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In these times of polarizing racial tensions, in particular, destructive activism, I am troubled by mob destruction. Both sides of my family were interned and dispossessed by the Canadian government in 1942. They lost everything and rebuilt after the war. Colonialism, both in Europe and Asia, populated the Americas and built empires, both white and non-white. This is fact. Mob rage leading to historic amnesia, such as toppling of statues, does not wipe out the fact that this history happened.
Activism through education builds a more balanced view of our shared history. We can learn the lessons of the good, the bad and the ugly, so that we are not doomed to repeat it. In this light, I share my experience of reading the Canadian government’s case file on my grandfather during the internment.
When I first opened my grandfather’s file (about 500 pages), there was a handwritten number: 9609. What did this mean? It dawned on me that 9609 was my grandfather’s internee number, assigned by the Office of the Custodian, the government authority. Out of the 15,000 case files on every single Japanese Canadian adult who was interned, grandfather Kunimatsu Saimoto was 9609.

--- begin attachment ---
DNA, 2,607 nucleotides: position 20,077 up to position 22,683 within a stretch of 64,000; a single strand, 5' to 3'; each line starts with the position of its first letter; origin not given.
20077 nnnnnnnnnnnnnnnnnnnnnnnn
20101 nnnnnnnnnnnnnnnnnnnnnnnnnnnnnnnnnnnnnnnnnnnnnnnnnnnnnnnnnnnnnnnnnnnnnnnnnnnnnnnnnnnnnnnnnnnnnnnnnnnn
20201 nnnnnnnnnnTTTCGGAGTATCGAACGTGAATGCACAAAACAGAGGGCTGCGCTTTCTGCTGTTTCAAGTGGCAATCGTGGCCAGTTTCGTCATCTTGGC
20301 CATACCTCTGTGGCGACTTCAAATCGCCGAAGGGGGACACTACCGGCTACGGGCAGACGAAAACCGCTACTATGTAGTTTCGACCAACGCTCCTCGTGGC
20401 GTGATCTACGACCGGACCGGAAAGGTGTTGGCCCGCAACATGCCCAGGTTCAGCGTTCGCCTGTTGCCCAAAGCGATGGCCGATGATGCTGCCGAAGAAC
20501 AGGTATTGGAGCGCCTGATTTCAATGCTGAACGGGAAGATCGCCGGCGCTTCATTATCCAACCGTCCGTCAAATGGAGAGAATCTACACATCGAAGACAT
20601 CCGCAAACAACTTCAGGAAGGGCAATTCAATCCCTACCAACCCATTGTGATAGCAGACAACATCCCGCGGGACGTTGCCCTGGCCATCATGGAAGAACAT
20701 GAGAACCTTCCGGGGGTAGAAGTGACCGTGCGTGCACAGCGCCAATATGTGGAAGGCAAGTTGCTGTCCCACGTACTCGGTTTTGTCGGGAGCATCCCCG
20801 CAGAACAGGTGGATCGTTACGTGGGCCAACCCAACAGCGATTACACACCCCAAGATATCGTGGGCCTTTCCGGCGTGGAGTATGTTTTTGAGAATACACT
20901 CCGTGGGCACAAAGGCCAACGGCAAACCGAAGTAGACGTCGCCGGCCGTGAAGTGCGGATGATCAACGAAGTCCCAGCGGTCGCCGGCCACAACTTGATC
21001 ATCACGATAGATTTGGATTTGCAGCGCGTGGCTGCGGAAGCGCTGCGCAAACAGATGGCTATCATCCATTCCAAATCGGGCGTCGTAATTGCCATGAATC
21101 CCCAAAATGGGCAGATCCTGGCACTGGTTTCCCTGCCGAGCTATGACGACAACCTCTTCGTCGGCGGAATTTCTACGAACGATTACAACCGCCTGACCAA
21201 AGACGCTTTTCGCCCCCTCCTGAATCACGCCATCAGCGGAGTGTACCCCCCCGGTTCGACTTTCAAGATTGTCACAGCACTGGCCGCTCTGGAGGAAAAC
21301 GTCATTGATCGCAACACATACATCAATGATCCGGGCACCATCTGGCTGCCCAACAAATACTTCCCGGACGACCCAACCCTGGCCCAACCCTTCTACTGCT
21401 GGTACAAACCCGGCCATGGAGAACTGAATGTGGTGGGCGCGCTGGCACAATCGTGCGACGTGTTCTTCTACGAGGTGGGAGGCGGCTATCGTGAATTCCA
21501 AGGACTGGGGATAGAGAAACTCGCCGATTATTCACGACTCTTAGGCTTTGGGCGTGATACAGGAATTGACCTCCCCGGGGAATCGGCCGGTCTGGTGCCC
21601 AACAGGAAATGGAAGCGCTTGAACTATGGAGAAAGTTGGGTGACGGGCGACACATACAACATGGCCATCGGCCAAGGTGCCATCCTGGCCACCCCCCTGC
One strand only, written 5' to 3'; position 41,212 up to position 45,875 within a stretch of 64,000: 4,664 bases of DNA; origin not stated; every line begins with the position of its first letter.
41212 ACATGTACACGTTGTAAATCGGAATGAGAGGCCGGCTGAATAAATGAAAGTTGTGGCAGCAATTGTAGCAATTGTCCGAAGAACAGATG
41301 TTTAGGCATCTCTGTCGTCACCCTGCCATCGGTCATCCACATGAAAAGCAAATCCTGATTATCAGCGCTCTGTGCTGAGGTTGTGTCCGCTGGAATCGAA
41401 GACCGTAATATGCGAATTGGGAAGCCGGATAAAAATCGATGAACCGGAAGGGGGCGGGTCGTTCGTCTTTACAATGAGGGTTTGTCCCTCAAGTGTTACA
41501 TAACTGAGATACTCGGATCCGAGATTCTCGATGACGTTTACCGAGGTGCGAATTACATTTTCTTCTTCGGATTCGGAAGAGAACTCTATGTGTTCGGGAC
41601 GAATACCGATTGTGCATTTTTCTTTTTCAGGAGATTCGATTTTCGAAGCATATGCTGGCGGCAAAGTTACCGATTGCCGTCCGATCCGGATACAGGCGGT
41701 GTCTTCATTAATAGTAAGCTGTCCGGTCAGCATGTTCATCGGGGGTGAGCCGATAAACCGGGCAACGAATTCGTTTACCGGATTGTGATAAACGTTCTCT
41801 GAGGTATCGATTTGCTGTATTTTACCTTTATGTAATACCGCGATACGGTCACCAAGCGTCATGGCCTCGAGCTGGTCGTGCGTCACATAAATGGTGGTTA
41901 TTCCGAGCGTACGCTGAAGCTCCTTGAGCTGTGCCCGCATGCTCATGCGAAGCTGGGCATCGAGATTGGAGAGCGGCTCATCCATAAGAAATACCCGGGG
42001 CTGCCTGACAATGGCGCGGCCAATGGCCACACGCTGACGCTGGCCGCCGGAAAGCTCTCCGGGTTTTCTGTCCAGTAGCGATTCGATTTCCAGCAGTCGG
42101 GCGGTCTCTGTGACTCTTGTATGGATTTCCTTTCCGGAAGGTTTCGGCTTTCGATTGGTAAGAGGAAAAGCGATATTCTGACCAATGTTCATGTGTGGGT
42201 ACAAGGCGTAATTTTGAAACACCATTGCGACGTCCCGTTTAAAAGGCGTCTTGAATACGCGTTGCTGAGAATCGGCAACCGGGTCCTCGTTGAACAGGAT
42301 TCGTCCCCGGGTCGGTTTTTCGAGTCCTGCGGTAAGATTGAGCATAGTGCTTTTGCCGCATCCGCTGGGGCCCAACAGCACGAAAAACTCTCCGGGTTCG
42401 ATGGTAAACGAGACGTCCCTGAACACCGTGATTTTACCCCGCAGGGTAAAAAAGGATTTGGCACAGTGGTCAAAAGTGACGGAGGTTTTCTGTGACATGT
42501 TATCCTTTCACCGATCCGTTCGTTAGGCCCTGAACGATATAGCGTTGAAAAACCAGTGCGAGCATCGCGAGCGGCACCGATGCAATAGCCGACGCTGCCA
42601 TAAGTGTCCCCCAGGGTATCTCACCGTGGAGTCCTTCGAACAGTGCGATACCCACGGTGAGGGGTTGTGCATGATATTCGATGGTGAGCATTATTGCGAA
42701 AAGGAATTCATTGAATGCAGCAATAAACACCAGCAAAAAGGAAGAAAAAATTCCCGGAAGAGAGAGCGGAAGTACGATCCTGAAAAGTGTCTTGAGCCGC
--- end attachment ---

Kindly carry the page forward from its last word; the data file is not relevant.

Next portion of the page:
I had heard stories about my grandfather, but had never met him. Both he and my grandmother died before I was born. I had seen family photos of his four seiner boats, of the family, of his house and car in Steveston, B.C., before the war. Like every granddaughter, I wanted to know more about my grandfather.
What could these government documents – declassified by the Landscapes of Injustice national university research project – tell me? As I read every page, tears began streaming down my face. Like any government authority that aims to systematically erase a people while telling themselves they were doing nothing wrong, they took meticulous, detailed records to an astonishing degree. The internment and dispossession of Japanese Canadians was a machine of organization and administration, and everything was documented.
As I continued to read, I noted the mountains of legal, financial and administrative details – the measurements of his boats, the age of the new diesel engine he had bought just prior to the war, how many lots the family house in Steveston sat on, the number of bedrooms etc. Gradually, as I connected the dots, a clear picture started to emerge about who my grandfather was as a person.
What I knew from my family was that Kunimatsu was born in 1890 in a tiny poor fishing village in Wakayama prefecture. His older brother, who was a torpedo gunner in the Japanese navy, advised him to immigrate to Canada at the age of 16 in 1907 to avoid conscription and to build a fortune in the land of opportunity. With a Grade 6 education and not knowing a word of English, he settled in Steveston and became a fish buyer. He owned four boats and had 200 fishermen working for him and sold fish by volume contract to the canneries. He married my grandmother and had 10 children. They lived in a detached house and he drove a new 1939 Dodge. He had guts, he was business savvy, he was honourable and he was a family man.